PORTSMOUTH – The Town Council will have at least two options at its Aug. 26 meeting to consider for addressing th broken wind turbine at the high school.
One option involves paying some $500,000 to remove and repair the turbine’s faulty gearbox, plus an annual fee of about $38,000 to a company to operate and manage the turbine. Once the turbine is running, the town would receive all revenue from the sale of electricity. The contract would last about five years.
The other proposal involves replacing the entire upper portion of the 336-foot-high turbine with a new nacelle and blades. The nacelle houses all of the mechanical components such as the gearbox and generator. The new nacelle would have a gearless, direct-drive system. A public-private partnership between the town and an operation and maintenance company would divide the revenue.
Town planner Gary Crosby said a third bid was also submitted by the July 19 deadline. The offer, however, was handwritten and required additional consideration. Crosby plans to negotiate financial terms with the two bidders before the next Town Council meeting.
The town has some $2.3 million in debt from the construction of the turbine, which includes a municipal bond offering and a grant from the Economic Development Corporation (EDC).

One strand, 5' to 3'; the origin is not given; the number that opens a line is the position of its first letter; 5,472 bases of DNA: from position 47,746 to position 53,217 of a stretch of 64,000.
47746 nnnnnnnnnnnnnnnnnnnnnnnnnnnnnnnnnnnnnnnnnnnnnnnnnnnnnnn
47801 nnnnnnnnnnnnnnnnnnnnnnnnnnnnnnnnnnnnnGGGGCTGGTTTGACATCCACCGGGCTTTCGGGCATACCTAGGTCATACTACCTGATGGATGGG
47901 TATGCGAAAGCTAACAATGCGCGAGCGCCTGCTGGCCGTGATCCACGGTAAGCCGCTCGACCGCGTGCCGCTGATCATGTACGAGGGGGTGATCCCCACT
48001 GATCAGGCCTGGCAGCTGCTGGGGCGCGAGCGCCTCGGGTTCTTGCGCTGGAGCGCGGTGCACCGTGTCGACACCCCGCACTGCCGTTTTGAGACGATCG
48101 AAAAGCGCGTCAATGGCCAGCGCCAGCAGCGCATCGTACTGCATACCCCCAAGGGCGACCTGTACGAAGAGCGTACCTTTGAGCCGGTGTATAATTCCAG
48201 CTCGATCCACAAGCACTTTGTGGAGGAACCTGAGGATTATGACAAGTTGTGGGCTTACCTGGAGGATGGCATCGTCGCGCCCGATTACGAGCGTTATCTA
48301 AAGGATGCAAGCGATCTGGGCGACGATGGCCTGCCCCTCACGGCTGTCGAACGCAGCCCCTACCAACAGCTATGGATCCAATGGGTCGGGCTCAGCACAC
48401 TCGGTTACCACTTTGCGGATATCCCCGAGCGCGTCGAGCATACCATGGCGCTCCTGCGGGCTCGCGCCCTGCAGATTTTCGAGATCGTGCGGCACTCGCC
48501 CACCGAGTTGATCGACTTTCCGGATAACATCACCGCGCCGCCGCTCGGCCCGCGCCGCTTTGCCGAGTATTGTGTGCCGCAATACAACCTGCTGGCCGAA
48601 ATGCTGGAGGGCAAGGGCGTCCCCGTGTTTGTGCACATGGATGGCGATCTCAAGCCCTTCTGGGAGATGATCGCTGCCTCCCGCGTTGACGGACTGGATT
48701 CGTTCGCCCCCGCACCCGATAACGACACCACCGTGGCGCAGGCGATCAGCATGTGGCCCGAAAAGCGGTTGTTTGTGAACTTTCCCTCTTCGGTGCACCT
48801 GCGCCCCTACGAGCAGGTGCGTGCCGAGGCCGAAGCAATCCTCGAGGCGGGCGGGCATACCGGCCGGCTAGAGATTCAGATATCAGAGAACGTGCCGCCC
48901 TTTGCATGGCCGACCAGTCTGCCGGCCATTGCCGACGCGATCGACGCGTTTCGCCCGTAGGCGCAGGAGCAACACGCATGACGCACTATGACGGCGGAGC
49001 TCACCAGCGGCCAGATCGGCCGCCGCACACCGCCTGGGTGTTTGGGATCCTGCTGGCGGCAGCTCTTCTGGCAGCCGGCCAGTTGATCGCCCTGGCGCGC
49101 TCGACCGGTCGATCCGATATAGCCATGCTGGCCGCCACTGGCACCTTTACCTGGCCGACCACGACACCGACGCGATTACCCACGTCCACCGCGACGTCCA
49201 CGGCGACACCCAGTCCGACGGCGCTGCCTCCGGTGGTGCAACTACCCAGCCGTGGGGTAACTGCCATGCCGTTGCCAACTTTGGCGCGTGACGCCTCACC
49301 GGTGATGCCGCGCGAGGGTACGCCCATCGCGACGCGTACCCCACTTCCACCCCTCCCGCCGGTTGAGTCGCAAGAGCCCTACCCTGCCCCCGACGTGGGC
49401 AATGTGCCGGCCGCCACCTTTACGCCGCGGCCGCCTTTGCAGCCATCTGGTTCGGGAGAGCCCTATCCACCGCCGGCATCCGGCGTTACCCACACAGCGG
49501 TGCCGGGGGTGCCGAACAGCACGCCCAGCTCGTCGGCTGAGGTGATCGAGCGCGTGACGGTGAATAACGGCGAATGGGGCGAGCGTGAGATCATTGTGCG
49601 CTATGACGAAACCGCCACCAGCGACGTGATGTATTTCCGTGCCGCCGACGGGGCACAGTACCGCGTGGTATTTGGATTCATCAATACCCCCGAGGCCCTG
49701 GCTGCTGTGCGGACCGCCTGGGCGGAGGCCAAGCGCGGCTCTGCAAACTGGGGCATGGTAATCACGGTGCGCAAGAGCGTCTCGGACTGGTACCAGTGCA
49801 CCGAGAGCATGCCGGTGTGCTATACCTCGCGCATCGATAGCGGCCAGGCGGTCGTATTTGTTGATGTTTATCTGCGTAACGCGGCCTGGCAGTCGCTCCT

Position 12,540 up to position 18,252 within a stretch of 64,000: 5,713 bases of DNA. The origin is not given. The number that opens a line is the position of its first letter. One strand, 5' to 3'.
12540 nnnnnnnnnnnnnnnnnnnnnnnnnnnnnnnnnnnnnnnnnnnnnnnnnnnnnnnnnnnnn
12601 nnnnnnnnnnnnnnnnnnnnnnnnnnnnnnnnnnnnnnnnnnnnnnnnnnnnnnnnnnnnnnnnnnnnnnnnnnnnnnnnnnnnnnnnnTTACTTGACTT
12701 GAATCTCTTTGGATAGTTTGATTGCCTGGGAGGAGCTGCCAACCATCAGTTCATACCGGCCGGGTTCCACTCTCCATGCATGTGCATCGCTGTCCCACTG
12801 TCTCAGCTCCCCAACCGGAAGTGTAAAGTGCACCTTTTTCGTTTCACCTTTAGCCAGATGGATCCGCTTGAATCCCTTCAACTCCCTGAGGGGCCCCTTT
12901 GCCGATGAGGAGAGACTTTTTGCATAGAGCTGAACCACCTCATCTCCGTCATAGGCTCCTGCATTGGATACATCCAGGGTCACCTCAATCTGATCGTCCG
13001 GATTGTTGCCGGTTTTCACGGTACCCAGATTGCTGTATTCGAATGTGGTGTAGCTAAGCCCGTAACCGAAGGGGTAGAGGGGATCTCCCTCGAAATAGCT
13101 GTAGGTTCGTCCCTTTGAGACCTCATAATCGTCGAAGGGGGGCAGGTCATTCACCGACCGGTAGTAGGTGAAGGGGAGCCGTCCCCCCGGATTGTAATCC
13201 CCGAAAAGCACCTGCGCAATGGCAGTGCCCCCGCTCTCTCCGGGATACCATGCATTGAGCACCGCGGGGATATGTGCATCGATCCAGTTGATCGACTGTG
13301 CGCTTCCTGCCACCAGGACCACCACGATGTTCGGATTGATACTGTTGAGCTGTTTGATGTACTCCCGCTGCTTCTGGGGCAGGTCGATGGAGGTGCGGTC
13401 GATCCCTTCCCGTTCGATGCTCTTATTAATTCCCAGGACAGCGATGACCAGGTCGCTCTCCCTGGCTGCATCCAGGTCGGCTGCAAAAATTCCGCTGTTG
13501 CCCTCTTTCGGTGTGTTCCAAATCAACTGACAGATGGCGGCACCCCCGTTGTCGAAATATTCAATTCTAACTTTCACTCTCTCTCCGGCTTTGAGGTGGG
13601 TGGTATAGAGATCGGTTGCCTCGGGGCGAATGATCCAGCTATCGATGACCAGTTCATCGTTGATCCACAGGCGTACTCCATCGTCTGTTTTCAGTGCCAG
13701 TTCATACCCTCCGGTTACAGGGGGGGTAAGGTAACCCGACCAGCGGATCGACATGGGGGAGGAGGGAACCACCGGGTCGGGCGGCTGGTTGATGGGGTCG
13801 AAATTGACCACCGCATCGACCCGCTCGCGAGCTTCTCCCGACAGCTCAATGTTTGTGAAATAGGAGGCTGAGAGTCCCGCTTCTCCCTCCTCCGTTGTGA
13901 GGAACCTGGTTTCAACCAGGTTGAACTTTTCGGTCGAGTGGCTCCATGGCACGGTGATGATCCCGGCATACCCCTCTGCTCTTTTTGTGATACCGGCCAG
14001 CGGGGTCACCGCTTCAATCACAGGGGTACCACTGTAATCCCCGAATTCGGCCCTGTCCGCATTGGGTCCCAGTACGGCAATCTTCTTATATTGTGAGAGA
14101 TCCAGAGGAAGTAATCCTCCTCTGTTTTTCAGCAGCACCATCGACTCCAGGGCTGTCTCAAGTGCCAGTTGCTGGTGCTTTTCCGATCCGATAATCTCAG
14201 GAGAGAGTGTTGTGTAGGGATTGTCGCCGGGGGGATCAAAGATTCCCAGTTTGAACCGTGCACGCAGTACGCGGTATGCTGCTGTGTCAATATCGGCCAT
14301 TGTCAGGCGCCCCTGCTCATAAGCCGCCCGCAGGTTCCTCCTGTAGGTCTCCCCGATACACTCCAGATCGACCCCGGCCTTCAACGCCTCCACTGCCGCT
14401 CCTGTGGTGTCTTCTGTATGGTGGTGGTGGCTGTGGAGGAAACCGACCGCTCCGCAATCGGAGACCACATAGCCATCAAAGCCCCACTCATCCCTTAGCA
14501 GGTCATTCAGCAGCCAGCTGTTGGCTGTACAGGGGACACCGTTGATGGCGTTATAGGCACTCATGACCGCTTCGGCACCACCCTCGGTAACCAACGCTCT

Crosby described the turbine at the high school as an asset, meaning it should have value to a wind developer or operations company. During its three years of operation, the turbine generated some $300,000 of revenue annually, netting $160,000 for the town each year.
Other bidders, however, haven’t found a way to make the repair-or-replace project profitable. This is the third and likely final round of RFPs the town has offered since the turbine was shutdown June 18, 2012 because of a faulty gearbox.
“I think it’s the last road for this (project),” Crosby said.
If the latest proposals aren’t acceptable, the fate of the turbine may lead to the “nuclear option,” or the scrap yard, Crosby said. “Sell it as is and pay off the debt with tax revenue,” he said.
The town would likely have “egg on our face” for losing money and tarnishing wind-energy development, Crosby said. The project, however, was economically sound, he said, as the now-bankrupt manufacturer, AAER Wind Energy of Bromont, Quebec, deserves most of the blame.
AAER went out of business in 2010, a year after the turbine was commissioned. Three of five turbines of the same make and model – two in California and one Templeton, Mass. – also suffered gearbox failure. The turbine and gearbox had a 20-year life expectancy.
“This is a unique situation,” Crosby said. “We bought a bum machine from a bum company and the hardware failed.”
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